Morning Media Newsfeed: 03.20.13
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Washington Examiner Will Cease Daily Publication (Washington City Paper / City Desk)
Tuesday's layoffs at the Washington Examiner extend beyond the Local section. Staffers are being told that the paper will cease daily publication in June to become a weekly political magazine and website, according to two sources who attended a meeting about the change. A total of 87 Examiner employees will be laid off, according to a representative of Clarity Media Group, the Examiner's parent company. Washington Examiner The dozens of colleagues losing their jobs range from veteran journalists to cub reporters just out of college. But they all have this in common: They have done good work here. The Washington Post / Erik Wemple Editor Stephen Smith will oversee the entire new operation, which will consist of straight-up news reporting supplemented by the right-leaning Examiner opinion voices, including Michael Barone, Byron York and Tim Carney. "I think the new website and weekly magazine will contribute to the national conversation in different ways and be extremely challenging and extremely valuable," he said. FishbowlDC Several other executives on the business side will remain to lead the effort. In addition, 20 positions will be created for the new digital platform and weekly publication.
Steve Kornacki Named Host of MSNBC's Up (TVNewser)
Steve Kornacki is the new host of MSNBC's weekend morning program Up, MSNBC president Phil Griffin announced Tuesday. Kornacki was previously a co-host on The Cycle, the network's weekday 3 p.m. show. He is a senior political writer for Salon.com. Salon He's shared vital analysis in his daily Opening Shot column, keen insights into his own life, and even been subjected to a makeover. After all of that, it seems, he's ready for his own TV show. NYT / Media Decoder Up, which was started 18 months ago in an expansion of MSNBC's progressive-minded programming, is more influential than the Nielsen ratings imply. It had about 139,000 viewers ages 25 to 54 last month, but it attracts a fiercely loyal fan base that typically gets a Twitter hashtag, "#uppers," trending online during every episode.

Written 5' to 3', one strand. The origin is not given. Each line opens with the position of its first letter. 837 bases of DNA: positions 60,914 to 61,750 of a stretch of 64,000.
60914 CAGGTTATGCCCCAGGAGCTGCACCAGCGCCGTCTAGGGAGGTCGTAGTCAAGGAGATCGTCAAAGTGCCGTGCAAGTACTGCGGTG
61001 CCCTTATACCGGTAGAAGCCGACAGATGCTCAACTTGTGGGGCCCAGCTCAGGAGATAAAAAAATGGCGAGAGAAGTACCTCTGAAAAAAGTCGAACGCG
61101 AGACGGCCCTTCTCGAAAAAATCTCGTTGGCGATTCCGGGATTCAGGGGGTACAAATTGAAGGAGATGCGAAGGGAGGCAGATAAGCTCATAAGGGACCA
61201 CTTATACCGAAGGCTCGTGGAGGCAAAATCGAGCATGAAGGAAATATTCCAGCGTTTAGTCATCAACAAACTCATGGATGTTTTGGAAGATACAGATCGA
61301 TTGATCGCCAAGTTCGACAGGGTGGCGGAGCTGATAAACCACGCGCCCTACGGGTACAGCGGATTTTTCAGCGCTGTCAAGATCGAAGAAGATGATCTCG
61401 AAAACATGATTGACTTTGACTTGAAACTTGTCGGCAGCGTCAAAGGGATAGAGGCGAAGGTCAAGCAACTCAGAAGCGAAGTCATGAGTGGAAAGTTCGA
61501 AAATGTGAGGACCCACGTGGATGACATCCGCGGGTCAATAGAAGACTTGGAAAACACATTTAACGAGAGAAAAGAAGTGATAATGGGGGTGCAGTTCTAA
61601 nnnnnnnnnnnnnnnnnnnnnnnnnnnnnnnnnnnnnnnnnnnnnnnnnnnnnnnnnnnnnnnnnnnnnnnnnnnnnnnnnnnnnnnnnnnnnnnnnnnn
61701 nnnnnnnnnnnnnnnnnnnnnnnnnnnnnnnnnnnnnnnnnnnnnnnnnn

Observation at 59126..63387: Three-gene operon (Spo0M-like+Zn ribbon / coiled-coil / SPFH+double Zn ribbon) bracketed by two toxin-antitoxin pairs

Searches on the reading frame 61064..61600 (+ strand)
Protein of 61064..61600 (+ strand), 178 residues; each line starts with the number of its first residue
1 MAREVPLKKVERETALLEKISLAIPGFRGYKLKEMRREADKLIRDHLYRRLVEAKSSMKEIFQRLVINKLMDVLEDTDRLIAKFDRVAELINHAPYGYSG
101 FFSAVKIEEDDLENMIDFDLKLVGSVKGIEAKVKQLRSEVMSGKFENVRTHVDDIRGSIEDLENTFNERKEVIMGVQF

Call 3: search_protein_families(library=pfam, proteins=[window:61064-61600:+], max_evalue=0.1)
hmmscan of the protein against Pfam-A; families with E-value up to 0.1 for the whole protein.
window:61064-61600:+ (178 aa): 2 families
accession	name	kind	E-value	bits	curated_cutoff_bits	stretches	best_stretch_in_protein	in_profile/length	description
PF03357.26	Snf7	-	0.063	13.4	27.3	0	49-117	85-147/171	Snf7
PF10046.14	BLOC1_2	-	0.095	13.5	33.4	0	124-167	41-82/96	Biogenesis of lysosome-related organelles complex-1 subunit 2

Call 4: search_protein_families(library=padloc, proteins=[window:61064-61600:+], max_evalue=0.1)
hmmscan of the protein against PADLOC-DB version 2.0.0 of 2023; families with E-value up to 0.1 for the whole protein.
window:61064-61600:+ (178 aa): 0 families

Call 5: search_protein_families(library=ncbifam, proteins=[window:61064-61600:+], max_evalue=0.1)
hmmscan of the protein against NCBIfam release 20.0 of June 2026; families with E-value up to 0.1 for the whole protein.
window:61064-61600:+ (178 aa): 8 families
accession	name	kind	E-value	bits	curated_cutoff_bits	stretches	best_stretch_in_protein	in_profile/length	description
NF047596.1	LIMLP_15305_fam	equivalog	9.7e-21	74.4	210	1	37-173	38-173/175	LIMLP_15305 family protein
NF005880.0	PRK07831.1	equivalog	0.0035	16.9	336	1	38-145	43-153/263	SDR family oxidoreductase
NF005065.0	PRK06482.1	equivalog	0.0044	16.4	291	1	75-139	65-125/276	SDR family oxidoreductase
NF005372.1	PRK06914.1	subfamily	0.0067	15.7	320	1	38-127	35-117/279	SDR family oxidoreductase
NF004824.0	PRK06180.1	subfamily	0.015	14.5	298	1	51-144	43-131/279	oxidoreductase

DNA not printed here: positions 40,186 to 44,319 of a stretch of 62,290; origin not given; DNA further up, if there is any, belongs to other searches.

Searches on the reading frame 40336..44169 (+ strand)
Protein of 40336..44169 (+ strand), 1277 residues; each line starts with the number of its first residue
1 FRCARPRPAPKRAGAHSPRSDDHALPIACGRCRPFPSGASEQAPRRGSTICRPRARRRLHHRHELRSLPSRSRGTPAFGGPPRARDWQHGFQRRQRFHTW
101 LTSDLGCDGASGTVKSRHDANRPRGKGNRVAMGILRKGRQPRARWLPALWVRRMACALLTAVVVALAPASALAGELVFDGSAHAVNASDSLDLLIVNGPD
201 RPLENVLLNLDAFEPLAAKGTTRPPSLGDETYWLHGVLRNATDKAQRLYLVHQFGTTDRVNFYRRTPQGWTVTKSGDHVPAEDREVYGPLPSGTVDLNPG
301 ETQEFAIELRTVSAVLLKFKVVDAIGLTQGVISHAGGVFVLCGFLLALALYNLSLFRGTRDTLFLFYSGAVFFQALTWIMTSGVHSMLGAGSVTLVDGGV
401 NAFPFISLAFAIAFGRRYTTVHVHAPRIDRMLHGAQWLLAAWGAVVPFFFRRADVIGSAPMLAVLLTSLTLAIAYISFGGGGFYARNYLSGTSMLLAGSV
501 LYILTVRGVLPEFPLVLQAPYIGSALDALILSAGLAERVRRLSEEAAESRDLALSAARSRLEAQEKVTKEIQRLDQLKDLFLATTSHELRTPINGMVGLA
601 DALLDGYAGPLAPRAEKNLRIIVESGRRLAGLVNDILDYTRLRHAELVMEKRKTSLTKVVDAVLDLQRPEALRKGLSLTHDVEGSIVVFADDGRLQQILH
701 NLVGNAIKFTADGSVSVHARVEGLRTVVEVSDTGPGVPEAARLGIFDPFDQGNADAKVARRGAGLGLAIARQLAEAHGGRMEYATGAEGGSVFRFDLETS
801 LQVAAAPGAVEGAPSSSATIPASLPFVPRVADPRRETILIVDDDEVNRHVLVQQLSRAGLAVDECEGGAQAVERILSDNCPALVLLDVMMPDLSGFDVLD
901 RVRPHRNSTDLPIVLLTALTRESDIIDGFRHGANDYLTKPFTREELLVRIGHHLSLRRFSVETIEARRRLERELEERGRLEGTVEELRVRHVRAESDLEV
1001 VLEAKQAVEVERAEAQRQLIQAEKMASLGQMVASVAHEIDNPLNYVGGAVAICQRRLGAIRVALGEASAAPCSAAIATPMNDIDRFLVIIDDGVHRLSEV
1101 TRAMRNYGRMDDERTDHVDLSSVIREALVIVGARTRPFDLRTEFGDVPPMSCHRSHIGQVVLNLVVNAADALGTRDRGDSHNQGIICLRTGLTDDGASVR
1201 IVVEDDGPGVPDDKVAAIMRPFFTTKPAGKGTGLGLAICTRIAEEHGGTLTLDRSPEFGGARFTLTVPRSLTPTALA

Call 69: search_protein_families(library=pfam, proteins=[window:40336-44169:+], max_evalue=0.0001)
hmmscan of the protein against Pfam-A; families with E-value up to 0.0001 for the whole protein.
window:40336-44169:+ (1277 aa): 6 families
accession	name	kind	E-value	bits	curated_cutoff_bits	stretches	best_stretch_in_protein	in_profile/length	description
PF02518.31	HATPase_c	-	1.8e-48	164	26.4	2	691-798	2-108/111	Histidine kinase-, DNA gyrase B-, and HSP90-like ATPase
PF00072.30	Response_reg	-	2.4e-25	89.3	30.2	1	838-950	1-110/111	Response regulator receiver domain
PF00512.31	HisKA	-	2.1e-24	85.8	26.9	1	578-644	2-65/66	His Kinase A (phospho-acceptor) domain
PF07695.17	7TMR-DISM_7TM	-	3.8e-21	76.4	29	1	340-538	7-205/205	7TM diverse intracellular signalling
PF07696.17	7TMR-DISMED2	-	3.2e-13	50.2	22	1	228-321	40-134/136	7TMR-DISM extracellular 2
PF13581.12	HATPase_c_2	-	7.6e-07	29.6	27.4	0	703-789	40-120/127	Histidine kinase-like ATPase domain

End of an era for Daily Variety (LA Times / Company Town)
Leslie Moonves has had the same morning routine for decades. "The first thing I do after getting out of the shower is pick up Daily Variety and have a cup of coffee," the CBS Corp. chief executive said. "It's a 30-year habit." That habit is ending for Moonves and lots of other Hollywood power players, movie and television stars, producers and publicists and thousands of wannabes: Daily Variety is ceasing as a print publication after almost 80 years. Tuesday's edition was its last. Variety Variety is "evolving," as our ads say, along with the businesses it covers. I've been thinking about how we got here and where we're going -- "we" being the entire media business, print, audio, video and more. HuffPost / Reuters Long considered the bible of the entertainment industry, Variety said it would merge the editorial content and staff of Daily Variety and its weekly international sister publication, known simply as Variety, to form a new weekly printed edition that will debut on March 26 and publish every Tuesday.
Roland Martin out at CNN (Politico / Dylan Byers on Media)
CNN analyst Roland Martin says that he is leaving the network on April 6 due to a decision made by new president Jeff Zucker. CNN spokesperson Edie Emery confirmed that Martin's contract will end in the first week of April. TVNewser Martin has been a regular on CNN since 2007, and also hosts Washington Watch on African American network TV One. THR Martin got himself in hot water during last year's Super Bowl, when he sent out a tweet that many called homophobic.